by John Mauldin
Two young fish are swimming along, and they happen to meet an older fish swimming the other way.
The older fish nods at them and says, “Morning, boys, how’s the water?”
The two young fish swim on for a bit, and then eventually one of them looks over at the other and goes, “What the hell is water?”
I told the above fish story as I opened my Strategic Investment Conference last week.
Most investors have no idea what water we are swimming in. They swim in a pool of consensus narratives. And that’s all well and good until the water changes.
The narrative now says that central banks and governments “have our backs.”They will do “whatever it takes” to make everything go on as usual.
Call it kicking the can down the road or whatever metaphor you like, but most investors extrapolate the recent past into the far future.
And that’s usually the right move. The cautious optimist usually wins, which means that the one most important thing to know is:
What could change the narrative? That was my conference’s theme this year.
Most thinking investors sense a shift in the zeitgeist. We understand things are changing, but the question remains, “Change to what?” We know that whatever happens, it won’t be rainbows and unicorns.
Here I’ll give you a quick rundown of takeaways from the conference that got me thinking deeply.
David Rosenberg’s Case for Recession and Bear Market
Let’s begin with David Rosenberg of Gluskin Sheff who made a strong case for recession and bear market.
Rosie focused on the Fed overshooting the neutral rate. They are tightening as we go into recession by means of balance-sheet reduction and interest-rate increases. (Something I’ve also been ranting about.)
This comes with staggering implications.
Corporations have used record profits to borrow cheap debt and buy back their own shares. This increases the P/E ratio and creates the image of strength and growth even when neither is happening.
It is, as Dr. Woody Brock told us, a bastardized form (his words) of capitalism that Adam Smith would not recognize.
Mark Yusko: The US Dollar Is Poised to Go Higher
Morgan Creek’s Marko Yusko, along with many other speakers, pointed out how the US dollar could go higher. That’s not necessarily for good reasons or not for ones that we would like.
It is the result of being the world’s reserve currency. Again, a common theme was that the dollar’s reserve status is by default. There is no other realistic option. It’s the cleanest dirty shirt in the laundry.
Lacy Hunt: Higher Debt and Monetary Easing Will Lead to Lower Rates
Lacy Hunt of Hoisington Investment Management Company gave his best presentation ever.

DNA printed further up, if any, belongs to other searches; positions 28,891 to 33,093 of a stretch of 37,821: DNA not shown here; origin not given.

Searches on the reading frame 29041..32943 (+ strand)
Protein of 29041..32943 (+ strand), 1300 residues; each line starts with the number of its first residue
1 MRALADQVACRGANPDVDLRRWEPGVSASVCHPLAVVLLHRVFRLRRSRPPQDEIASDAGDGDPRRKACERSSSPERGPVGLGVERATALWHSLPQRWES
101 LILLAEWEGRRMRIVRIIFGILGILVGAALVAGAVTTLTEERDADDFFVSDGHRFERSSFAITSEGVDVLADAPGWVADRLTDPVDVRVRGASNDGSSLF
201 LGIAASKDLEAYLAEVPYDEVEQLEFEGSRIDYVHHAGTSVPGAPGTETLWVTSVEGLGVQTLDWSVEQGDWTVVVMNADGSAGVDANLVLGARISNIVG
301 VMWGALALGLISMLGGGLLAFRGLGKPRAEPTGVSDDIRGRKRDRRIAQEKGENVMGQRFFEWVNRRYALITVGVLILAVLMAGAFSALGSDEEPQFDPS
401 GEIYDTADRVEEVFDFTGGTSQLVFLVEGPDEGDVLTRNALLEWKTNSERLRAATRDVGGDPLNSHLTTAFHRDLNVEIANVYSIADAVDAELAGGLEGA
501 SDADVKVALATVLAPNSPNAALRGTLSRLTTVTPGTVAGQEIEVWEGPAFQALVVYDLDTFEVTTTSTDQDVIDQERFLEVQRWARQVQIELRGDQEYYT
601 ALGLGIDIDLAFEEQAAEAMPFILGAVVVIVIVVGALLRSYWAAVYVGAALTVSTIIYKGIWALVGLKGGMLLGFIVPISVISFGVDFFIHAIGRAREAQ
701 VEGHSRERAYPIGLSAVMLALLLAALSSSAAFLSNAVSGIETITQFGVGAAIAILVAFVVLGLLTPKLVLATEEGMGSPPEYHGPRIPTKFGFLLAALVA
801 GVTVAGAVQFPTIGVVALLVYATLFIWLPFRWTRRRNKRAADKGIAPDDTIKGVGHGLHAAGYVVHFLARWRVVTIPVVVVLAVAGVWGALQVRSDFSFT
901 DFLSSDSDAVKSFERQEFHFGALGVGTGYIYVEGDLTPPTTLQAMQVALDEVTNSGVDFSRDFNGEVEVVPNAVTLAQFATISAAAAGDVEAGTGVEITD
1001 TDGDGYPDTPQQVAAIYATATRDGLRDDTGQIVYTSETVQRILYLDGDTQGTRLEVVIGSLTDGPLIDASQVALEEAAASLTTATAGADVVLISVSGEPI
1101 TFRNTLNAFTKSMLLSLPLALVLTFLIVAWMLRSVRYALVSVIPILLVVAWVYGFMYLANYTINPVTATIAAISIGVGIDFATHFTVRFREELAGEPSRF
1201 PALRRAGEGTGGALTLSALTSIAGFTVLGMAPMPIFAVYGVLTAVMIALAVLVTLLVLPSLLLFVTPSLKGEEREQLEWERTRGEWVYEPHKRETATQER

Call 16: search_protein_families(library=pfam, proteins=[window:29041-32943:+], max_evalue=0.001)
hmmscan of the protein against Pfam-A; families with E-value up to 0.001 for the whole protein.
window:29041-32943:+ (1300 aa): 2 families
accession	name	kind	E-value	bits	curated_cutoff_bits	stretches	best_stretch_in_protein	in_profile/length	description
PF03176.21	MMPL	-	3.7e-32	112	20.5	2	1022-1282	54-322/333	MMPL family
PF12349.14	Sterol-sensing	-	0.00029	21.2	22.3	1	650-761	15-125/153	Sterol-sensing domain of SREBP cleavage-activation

He presented two theorems. First, federal debt acceleration leads to lower, not higher interest rates. This is because the stimulus effect ends quickly, but the debt burden leads to weaker business conditions that reduce loan demand.
Likewise, monetary easing eventually leads to lower, not higher interest rates. Debt productivity falls, which makes the velocity of money decline. So monetary policy becomes inefficient.
These are not intuitive to most people, so Lacy walked us through the numbers. He showed empirical evidence, comparing government debt to interest rates in the US, UK, eurozone and Japan since 2007.
All the graphs looked almost identical.
If true, these theorems are ominous. They show it is almost impossible for higher savings to both absorb the debt load and sustain consumer spending and business investment.
The slightly good news is that in this scenario the US will likely stay the world’s strongest economy. That’s because it has the best combination of debt productivity and demographics. Again, the cleanest dirty shirt in the laundry.
They Left Me Speechless
I genuinely try not to be surprised on stage, as I do a lot of prep work with each speaker. They still left me reeling.
I moderated a panel with renowned demographer and historian Neil Howe and George Friedman, a best-selling author and geopolitics expert, on the political outlook for 2020 and beyond.
I know both of their underlying cyclical arguments, so I expected some fireworks. I didn’t realize they would both describe (for different reasons) the same kind of social tension in our near future.
I just sat there stunned for a second. I literally was speechless, and I guess it showed on my face as the audience laughed.
I can guarantee you that I’m going to review Neil Howe’s slide deck and George’s speech more than a few times to assimilate it into my outlook.
I don’t want you to think the conference was more bearish than it was. There were actually numerous positive investment themes and opportunities.
At the end of one panel, which did not mention cryptocurrencies, the implications of what they said hit me so hard that it almost persuaded me to buy bitcoin. That was just one of a dozen portfolio-changing takeaways that I gleaned.
You will see the impact of this Strategic Investment Conference and more takeaways in my coming articles.